Even though my son was barely into grammar school those many years ago, I still insisted he keep up with current events. Our family read and discussed the morning newspapers at the breakfast table, watched the news on television in the evening and subscribed to several news magazines.
One day I called him in from play to watch the news.
"Do I have to?" he asked, scrunching up his nose. "It's just reruns."
He was pretty much on the mark. After more than 40 years in the news business, I find myself (and my colleagues) writing the same stories over and over, just with different names.
Take, for example, a proposal by a newly formed Cultural Arts and Entertainment Center Inc., in Hernando County, which hopes to buy the former Suzuki car dealership's building on State Road 50 and turn it into a multi-purpose cultural center.
Plans call for a 600-seat theater with movable seats and a "floating stage," offices for various art groups, meeting spaces for art groups and an art gallery, according to Myndee Washington, the vice chairman of the group and executive director of the Hernando County Fine Arts Council.
For money, the space could be rented for dance recitals, conferences, trade shows, parties, theater events and summer camps, among other things, she said.
Any of this sound familiar?
If not, think back to 1999, when a similar Hernando group launched plans for the Nimmagadda Cultural Center, consisting of "an art gallery, classroom space and a 1,000-seat concert hall."
That project started out as a $2.7 million gallery with classrooms and an outdoor performance pavilion, then grew into a $10.3 million museum and concert hall with no visible means of support once it was built.
Times were relatively flush then, but despite four years of fundraisers and earnest solicitations for donations, that group raised just $428,173 in cash, spent around $220,000 for architect's plans and public relations guidance, then finally chucked the whole idea and refunded what was left.
The big donors back then were the Nimmagadda family, Hernando County, the state, Oak Hill Hospital, the Hernando Symphony Orchestra, the Times and the council's own fundraisers.
Now, with the economy in the shape it's in and governments and businesses playing Edward Scissorhands with their budgets, I wonder whether this newest project will be able to raise even a portion of the $1.9 million needed to buy the building, much less a million or so to renovate it.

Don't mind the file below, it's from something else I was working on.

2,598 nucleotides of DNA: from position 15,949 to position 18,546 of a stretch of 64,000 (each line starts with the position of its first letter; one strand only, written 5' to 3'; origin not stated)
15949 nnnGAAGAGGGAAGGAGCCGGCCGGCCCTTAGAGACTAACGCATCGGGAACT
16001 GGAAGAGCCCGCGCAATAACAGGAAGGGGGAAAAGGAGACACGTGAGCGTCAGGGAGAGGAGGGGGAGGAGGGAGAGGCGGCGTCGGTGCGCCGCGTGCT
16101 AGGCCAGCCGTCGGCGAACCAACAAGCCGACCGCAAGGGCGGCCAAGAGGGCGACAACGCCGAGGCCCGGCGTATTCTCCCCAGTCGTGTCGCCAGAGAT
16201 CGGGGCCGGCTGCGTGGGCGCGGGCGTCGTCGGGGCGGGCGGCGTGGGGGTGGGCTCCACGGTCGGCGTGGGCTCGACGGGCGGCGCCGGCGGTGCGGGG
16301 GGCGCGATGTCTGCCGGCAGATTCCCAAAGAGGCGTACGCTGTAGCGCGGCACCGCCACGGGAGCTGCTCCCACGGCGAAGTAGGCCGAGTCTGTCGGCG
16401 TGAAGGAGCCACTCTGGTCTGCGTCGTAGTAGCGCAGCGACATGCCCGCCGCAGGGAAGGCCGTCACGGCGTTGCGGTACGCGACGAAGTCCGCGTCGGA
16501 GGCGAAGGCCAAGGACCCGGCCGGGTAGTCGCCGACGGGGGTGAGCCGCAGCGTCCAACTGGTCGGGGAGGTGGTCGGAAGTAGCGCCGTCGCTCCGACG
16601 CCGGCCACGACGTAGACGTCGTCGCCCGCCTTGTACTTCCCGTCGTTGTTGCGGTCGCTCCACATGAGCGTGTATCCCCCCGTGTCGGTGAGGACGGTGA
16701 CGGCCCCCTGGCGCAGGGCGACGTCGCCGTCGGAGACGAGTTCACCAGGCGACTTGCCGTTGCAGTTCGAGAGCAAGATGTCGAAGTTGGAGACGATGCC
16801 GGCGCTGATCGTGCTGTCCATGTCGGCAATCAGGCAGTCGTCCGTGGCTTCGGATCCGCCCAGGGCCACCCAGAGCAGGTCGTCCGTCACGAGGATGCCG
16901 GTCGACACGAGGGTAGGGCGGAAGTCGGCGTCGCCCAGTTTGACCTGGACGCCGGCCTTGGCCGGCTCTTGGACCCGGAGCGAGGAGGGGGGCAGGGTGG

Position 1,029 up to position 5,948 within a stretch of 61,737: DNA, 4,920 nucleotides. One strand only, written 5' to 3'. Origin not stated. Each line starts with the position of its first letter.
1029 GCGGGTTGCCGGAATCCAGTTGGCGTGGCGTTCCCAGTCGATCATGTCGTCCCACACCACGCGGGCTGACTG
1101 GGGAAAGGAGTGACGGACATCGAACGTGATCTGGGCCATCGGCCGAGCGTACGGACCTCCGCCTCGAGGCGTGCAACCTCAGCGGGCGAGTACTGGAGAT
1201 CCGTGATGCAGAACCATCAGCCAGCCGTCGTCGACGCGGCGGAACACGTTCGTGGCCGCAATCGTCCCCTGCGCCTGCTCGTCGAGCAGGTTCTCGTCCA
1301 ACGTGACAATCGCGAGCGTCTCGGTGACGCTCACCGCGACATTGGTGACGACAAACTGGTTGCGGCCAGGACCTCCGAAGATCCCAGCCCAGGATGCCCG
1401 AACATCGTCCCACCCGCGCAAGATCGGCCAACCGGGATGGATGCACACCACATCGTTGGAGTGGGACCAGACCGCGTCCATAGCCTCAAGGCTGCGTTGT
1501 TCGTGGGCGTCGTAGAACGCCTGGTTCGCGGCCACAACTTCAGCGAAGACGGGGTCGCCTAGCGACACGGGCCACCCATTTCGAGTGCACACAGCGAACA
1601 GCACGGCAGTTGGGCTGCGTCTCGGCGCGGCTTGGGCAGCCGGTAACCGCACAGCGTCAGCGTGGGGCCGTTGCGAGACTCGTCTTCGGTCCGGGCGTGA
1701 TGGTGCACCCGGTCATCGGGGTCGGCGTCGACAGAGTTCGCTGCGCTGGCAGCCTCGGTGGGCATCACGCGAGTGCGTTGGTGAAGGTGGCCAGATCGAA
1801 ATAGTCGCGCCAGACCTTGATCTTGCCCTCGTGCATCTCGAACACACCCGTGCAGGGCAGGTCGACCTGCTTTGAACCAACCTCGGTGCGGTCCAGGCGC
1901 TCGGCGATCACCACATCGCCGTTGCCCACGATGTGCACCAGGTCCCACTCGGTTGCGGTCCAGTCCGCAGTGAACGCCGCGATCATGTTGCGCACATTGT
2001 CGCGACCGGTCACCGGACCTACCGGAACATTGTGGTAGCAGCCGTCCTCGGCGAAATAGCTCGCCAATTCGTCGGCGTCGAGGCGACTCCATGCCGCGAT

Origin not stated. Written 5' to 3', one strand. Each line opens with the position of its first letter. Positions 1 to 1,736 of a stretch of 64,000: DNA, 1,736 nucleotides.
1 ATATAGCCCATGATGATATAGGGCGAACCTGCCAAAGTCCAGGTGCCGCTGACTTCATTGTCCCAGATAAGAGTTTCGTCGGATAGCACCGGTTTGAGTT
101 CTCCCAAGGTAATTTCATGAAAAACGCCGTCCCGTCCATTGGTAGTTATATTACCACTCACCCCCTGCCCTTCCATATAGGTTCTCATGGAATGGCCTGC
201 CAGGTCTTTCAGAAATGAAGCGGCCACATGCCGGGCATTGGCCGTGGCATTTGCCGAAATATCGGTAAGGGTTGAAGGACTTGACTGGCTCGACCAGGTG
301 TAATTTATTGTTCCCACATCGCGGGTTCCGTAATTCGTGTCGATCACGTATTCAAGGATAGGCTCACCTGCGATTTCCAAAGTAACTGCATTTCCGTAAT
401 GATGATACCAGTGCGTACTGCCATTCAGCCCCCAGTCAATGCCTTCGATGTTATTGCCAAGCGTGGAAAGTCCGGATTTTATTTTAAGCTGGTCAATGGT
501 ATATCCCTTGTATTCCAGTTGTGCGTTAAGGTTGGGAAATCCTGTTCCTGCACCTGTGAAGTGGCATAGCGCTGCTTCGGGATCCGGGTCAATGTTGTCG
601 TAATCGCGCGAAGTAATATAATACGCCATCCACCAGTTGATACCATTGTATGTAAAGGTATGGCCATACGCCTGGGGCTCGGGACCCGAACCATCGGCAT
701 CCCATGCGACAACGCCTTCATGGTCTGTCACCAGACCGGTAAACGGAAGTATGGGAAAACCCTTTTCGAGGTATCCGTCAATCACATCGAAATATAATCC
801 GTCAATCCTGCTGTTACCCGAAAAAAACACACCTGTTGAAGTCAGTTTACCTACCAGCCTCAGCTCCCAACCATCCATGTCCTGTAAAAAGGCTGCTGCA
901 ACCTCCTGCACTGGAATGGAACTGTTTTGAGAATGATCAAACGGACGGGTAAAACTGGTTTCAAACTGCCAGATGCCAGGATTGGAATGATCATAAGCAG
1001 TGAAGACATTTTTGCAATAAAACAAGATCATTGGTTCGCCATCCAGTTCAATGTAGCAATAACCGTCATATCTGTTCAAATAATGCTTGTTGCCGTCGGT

And once it's built, where will they find the money to pay for electricity, water, sewage, janitorial services, upkeep, pest control, grounds maintenance and staff every month? That could easily run $100,000 a year or more (I base this on what it costs just to run the clubhouse at my homeowners' association, where I was treasurer for eight years).
The Hernando cultural center will be in competition with the opulently appointed Palace Grand for conferences, trade shows, parties and professional entertainers, and they'll be trying to do it without the kitchen, gourmet chefs and full bar the Palace Grand has. They'll be in competition with the Show Palace Dinner Theatre for professional entertainment and Stage West Community Playhouse and Richey Suncoast Theatre for amateur productions, to say nothing of other convenient venues like the Aripeka Elks Lodge and Colorama Studios, both with kitchens and bars.
As for smaller conferences, the highways are lined with motels and restaurants with nice meeting rooms and those all-important kitchens and bars. School auditoriums do nicely for dance recitals and concerts, as does the recently remodeled Pasco-Hernando Community College, with stadium seating for 600 and state-of-the-art sound and light systems.
The Hernando group is holding a public meeting to lay out its plans at 7 p.m. Sept. 8 at Brooksville Quarry/Partners Enrichment Center, 800 John Gary Grubbs Blvd., Brooksville.
A committee led by group chairman Rick Foti and businessman Gus Guadagnino will present a preliminary business plan, Washington said.
As they do, we can only hope they'll remember the dashed dreams of similar endeavors of the past, when undercapitalized promoters operating on razor-thin margins lost tens of thousands of dollars on their dreams and often left their backers, supporters and customers holding worthless pieces of paper.